The scientists wanted to determine if the change in the gut flora arose because the man lost weight or because the removal of Enterobacter was at least partly responsible for his weight loss. They fed Enterobacter from the patient's gut to some mice but not to others. All the mice were given a high-fat diet. The mice that had the patient's bacterium in their gut gained significantly more weight than the mice without the organism, suggesting that the bacterium can cause weight gain.
Bacteria and Metabolic Syndrome
Gut Bacteria Linked to Obesity and Metabolic Syndrome
More bacteria than Methanobrevibacter and Enterobacter are suspected to play a role in obesity. In fact, researchers at the University of Maryland School of Medicine have identified twenty-six species of bacteria that they suspect are linked to inflammation, obesity, and metabolic syndrome.
Metabolic syndrome is a collection of factors that increase a person's risk for cardiovascular disease, strokes, and type 2 diabetes. To be diagnosed with metabolic syndrome a person must have at least three of the following conditions:
- abdominal obesity (a large waistline)
- high blood pressure
- high fasting blood sugar (or blood glucose)
- high blood triglycerides
- low HDL cholesterol (the good type of cholesterol)
Although they are not part of the criteria for diagnosing metabolic syndrome, a person with the condition often has a high blood level of LDL cholesterol (the bad cholesterol), insulin resistance, and widespread inflammation.
The researchers found that the twenty-six bacteria were common in people who were obese or had signs of metabolic syndrome but were much less abundant in healthy people. More studies are needed to discover whether the bacteria cause obesity or are present as an effect of the obesity.
Other Bacteria Linked to Obesity
Researchers have discovered that certain bacteria can cause obesity in mice. A group of bacteria called the Firmicutes is associated with obesity and a group known as the Bacteroidetes is associated with weight loss.
Scientists took samples of the intestinal microbiome from obese mice and placed them in the intestine of lean mice. As a result, the lean mice developed extra fat deposits. What is true for mice may not be true for humans, but it often is.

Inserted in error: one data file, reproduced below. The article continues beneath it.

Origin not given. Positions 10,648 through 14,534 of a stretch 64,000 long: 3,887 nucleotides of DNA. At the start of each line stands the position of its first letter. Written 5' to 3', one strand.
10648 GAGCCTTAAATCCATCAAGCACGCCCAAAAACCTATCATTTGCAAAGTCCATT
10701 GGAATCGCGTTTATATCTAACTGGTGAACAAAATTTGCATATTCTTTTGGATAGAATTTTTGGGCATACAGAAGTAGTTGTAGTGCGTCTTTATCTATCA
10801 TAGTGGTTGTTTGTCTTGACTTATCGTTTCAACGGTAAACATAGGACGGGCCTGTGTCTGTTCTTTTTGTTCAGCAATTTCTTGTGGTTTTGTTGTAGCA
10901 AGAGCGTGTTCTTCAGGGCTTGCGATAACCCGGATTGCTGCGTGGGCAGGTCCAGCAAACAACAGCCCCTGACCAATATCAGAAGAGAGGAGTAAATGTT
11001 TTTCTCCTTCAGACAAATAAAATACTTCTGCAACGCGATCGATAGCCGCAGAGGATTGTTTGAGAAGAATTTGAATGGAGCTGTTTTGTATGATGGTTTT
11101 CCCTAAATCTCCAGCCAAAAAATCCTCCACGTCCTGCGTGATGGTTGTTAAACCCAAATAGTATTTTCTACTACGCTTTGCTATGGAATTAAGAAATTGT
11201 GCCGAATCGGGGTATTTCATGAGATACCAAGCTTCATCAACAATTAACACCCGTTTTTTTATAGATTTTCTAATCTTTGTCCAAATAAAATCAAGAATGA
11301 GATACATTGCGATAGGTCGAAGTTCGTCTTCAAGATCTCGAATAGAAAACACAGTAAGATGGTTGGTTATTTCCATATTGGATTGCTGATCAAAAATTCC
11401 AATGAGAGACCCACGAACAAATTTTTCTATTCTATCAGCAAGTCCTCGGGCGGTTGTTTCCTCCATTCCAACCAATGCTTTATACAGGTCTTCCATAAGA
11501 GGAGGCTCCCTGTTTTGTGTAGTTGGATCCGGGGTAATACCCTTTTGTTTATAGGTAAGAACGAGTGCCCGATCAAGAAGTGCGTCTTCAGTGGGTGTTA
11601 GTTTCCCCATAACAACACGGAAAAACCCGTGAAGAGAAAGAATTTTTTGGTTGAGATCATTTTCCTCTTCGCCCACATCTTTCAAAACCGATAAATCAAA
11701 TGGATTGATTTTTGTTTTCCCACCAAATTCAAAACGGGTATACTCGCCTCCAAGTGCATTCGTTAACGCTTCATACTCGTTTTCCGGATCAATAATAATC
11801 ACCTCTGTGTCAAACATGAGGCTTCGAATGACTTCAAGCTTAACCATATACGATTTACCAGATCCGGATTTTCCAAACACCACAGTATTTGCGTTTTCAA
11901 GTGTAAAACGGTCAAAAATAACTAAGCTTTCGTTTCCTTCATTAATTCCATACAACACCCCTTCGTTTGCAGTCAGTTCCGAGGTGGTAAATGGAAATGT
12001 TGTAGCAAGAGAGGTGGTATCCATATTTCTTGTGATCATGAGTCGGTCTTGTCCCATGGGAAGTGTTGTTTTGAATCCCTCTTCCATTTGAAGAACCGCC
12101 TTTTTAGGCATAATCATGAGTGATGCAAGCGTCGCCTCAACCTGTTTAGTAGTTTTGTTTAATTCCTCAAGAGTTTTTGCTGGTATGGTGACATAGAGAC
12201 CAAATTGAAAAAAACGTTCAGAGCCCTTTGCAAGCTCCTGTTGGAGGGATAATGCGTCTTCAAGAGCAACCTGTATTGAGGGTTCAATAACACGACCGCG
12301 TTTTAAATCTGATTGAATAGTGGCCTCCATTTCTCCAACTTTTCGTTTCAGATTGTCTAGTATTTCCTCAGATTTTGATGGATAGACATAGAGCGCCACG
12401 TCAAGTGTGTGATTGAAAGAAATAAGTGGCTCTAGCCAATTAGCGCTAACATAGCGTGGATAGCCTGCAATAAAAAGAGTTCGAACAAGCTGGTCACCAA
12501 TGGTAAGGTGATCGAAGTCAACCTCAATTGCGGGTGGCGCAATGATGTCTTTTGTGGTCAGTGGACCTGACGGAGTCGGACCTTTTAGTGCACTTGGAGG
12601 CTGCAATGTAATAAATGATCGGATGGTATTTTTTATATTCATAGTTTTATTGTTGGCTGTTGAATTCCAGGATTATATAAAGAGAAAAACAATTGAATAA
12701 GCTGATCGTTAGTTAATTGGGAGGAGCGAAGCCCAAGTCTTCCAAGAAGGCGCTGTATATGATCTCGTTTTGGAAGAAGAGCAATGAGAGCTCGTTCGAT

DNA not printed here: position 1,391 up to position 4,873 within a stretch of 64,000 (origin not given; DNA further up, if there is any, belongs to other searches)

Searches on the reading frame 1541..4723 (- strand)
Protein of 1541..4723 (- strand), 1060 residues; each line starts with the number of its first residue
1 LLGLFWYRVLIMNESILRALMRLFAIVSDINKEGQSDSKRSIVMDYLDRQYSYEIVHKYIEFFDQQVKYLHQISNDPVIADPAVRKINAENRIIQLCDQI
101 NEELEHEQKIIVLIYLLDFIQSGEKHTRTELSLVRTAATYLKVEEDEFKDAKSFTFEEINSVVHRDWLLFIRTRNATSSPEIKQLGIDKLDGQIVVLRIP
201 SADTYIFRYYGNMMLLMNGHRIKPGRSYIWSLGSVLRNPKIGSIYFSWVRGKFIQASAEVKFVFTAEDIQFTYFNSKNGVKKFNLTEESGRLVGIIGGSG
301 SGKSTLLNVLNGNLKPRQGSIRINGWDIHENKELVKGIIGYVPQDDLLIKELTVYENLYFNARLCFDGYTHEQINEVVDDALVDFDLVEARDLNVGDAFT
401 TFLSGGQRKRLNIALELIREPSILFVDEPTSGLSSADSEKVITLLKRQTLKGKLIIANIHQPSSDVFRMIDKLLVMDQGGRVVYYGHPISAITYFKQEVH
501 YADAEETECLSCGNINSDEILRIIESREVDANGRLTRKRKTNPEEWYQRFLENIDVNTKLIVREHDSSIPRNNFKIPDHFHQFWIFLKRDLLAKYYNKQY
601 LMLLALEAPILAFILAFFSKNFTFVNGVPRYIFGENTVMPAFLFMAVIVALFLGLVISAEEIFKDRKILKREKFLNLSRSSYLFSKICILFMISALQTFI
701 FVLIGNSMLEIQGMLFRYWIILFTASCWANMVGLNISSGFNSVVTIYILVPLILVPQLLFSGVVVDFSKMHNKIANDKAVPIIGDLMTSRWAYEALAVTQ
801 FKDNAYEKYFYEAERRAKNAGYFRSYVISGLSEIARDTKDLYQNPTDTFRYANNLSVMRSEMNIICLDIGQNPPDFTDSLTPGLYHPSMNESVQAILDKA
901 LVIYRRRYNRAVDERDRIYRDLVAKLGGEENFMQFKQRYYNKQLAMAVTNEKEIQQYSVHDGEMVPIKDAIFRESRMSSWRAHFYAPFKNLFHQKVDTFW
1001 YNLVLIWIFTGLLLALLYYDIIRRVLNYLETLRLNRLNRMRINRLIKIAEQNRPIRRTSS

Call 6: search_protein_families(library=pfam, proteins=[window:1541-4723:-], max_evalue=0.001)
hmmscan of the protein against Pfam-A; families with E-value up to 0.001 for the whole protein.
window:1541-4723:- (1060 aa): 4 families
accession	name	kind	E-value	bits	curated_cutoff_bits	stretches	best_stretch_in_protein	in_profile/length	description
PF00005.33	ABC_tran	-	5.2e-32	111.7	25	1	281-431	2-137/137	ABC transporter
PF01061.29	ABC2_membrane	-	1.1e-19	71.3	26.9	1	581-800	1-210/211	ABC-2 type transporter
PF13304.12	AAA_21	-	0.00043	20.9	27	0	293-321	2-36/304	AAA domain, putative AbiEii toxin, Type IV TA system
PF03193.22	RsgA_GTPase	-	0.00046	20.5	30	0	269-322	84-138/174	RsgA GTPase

Despite the suspicion that gut bacteria contribute to obesity, the conventional suggestions for losing weight are still important. These include limiting fat and sugar in the diet, including whole grains, vegetables, legumes (pulses), and unsweetened fruits, and exercising for at least 150 minutes a week. Obese and very overweight people should always seek medical advice before starting an exercise program.
What Are Probiotics?
The Causes and Potential Treatments of Obesity
While inappropriate food choices and lack of exercise can cause weight gain, there is a growing suspicion that the causes of obesity are more complex. Some researchers believe that obesity is caused or influenced by fundamental changes in the body. One of these changes may be the composition of the intestinal microbiome.
There are two possible reasons for the observed link between gut bacteria and obesity. Specific gut bacteria could be the cause of obesity. On the other hand, obesity may produce conditions that favour the presence of the bacteria.
Research results obtained so far suggest that in at least some cases the presence of specific bacteria contributes to obesity. This is an exciting observation because it could open the door to new treatments for the condition.
Certain bacteria may be able to prevent obesity by destroying harmful bacteria or by keeping their population under control. Other bacteria may change the environment in the gut, making conditions unfavourable for the growth of the harmful bacteria.
"Probiotics" are bacteria and yeasts that are thought to have health benefits. In the future, it may to possible to give people obesity-fighting bacteria in the form of a probiotic supplement. Dietary components may also be used to change the gut environment in a helpful way. Another possibility is that antibiotics may be able to destroy harmful bacteria. Research is ongoing.
A Healthy Diet and a Good Exercise Routine Are Important
It's well known that a bad diet and lack of exercise often lead to weight gain. Anybody who is overweight or obese should modify their diet and exercise routine if these need improvement. It would be wonderful if the addition of certain bacteria to the intestine could help the process of weight loss, though. In the near future we will hopefully have new ways to help obese people. Obesity is a problem that we need to solve.
References and Useful Links
Just enter your height and weight into this handy National Heart, Lung, and Blood Institute calculator and it will quickly display your BMI.
- Endocrine Society. (2013, March 26). Microorganisms detected via breath test linked to body mass, fat accumulation. ScienceDaily. Retrieved July 23, 2017 from www.sciencedaily.com/releases/2013/03/130326095056.htm
- Enterobacter and Weight Gain from New Scientist
- University of Maryland Medical Center. (2012, August 15). Gut bacteria linked to obesity and metabolic syndrome identified. ScienceDaily. Retrieved July 24, 2017 from www.sciencedaily.com/releases/2012/08/120815174902.htm
- Bacteria and Obesity in Mice from the NIH (National Institutes of Health)
- The Human Microbiome Project is run by the NIH.
© 2013 Linda Crampton